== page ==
THE CAPITAL, TALLAHASSEE, March 28, 2011 --
Once again the week saved the biggest news for the end, as prosecutors unexpectedly announced Friday afternoon that they were dropping the theft charges against former House Speaker Ray Sansom and developer Jay Odom.
Sansom and Odom were charged in an alleged scheme to use a $6 million 2007 state budget appropriation for what is now Northwest Florida State College to build a hangar at the Destin airport for Odom, a friend of and contributor to Sansom, who at the time was the chief House architect of the budget.
Sansom and Odom’s defense had said the money was needed for a joint-use emergency operations center and classroom building and there was nothing unusual about the way the money was put into the budget.
The bombshell on Friday dropped after Circuit Judge Terry Lewis rejected a key witness. Prosecutors were hoping to put the college’s former president, Bob Richburg, on the stand. He had originally also been charged in the case, but agreed to testify against Sansom.
But to introduce testimony by Richburg, prosecutors needed to show evidence of a conspiracy, and Lewis ruled he hadn’t seen that evidence. Without Richburg’s testimony, State Attorney Willie Meggs decided he couldn’t get a conviction and dropped the charges.
PARTY LIKE IT NEVER WAS 2010
The Sansom case being back in the news wasn’t the only throwback to an earlier legislative session this week.
Legislators late this week overrode two vetoes by former Gov. Charlie Crist, continuing the Republican effort to erase his memory. One of the bills wasn’t really controversial – having passed the Legislature unanimously last year and then again in the veto override vote this week. That bill dealt with local farm regulations – even Democrats agreed widely that the bill made sense, eliminating some local ability to make rules that could make it hard for farmers to do simple things like replace a fence without a permit.
But the other measure lawmakers restored was highly controversial.
That bill creates “affiliated party committees” to allow legislative leaders to raise money independently of the political parties and parcel it out to lawmakers they need to get elected to help them in their quest to control the legislative process.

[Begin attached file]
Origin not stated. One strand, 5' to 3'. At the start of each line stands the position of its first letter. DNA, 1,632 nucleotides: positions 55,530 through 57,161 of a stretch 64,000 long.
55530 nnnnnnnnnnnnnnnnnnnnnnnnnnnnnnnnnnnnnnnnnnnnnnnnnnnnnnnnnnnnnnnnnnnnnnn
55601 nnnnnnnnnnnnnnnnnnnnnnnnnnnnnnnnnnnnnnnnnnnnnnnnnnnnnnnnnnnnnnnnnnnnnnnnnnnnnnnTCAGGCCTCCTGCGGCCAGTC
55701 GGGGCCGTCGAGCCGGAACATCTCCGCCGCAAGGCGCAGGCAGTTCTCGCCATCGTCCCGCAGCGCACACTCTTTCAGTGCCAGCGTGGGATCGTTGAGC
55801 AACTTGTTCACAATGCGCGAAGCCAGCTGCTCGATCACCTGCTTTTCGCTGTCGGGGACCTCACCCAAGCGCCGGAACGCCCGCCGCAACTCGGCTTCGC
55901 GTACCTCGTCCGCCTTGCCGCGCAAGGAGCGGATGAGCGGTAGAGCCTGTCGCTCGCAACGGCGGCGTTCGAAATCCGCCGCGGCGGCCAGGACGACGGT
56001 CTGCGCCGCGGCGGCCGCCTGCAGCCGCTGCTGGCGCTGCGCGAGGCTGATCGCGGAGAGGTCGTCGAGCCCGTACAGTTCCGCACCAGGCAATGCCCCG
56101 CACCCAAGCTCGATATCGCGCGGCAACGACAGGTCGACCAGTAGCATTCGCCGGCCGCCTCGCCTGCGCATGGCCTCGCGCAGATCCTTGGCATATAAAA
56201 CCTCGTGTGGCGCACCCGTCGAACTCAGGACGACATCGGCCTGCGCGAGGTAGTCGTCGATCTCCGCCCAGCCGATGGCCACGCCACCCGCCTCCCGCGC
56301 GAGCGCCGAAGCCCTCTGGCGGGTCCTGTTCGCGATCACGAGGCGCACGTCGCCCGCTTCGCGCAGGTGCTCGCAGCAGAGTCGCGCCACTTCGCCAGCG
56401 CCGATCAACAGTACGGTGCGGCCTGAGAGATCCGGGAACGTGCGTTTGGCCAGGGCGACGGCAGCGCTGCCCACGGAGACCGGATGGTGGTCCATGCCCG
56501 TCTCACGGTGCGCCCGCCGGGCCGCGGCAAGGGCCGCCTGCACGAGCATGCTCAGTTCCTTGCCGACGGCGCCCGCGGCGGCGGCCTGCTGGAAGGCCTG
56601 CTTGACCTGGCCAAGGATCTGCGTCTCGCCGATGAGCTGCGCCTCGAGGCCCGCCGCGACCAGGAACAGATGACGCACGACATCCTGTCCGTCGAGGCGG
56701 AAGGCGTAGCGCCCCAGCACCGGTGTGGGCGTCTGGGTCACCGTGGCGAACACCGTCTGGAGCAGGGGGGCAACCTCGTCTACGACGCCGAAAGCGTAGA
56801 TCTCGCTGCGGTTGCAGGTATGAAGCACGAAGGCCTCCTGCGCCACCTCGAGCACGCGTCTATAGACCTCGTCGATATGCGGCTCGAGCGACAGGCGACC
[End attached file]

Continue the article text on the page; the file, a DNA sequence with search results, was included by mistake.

The accounts will be controlled by both parties’ leadership. And another word for account is fund. So in the generic, we might normally call them leadership funds. But when we do, we get a gentle, annoyed reminder from Republicans that these are nothing like “leadership funds,” which were outlawed in 1989.
And in fairness, those funds were pretty opaque and may have been more accurately called backroom slush funds. The new funds are far more transparent than those were, and, backers say, more transparent than the current process even. That makes them a step forward for openness, the proponents of the new type of funds said.
Democrats argued against them, saying they were really just a return of leadership funds. But just as in 2010, Democrats are vastly outnumbered and so without Crist on their side they couldn’t stop the return of whatever these funds should be called. In fact, they not only lost Crist as an ally on this particular issue, they have lost since the last election any ability to block it by themselves because Republicans now have 81 members in the House. The number of votes needed to override a veto: 80.
So why are leadership … affiliated party committees, needed now?
Last year the normal process for doling out fundraising help in the Legislature – having the parties do it – didn’t work out too well for Republicans. The party was having a bit of a hard time raising money on account of its chairman being accused of misspending it at first, and then later of outright stealing it. The chairman, now former chairman, is facing criminal charges.
"I was frustrated by the actions of the former chairman, where we raised a lot of money and they spent it," said Senate President Mike Haridopolos. "We want to make it where what money we raise, we show, and what money we spend, we show."
He’s on message as far as transparency, but what he could have been saying was they want to make it so that money they raise doesn’t get siphoned off.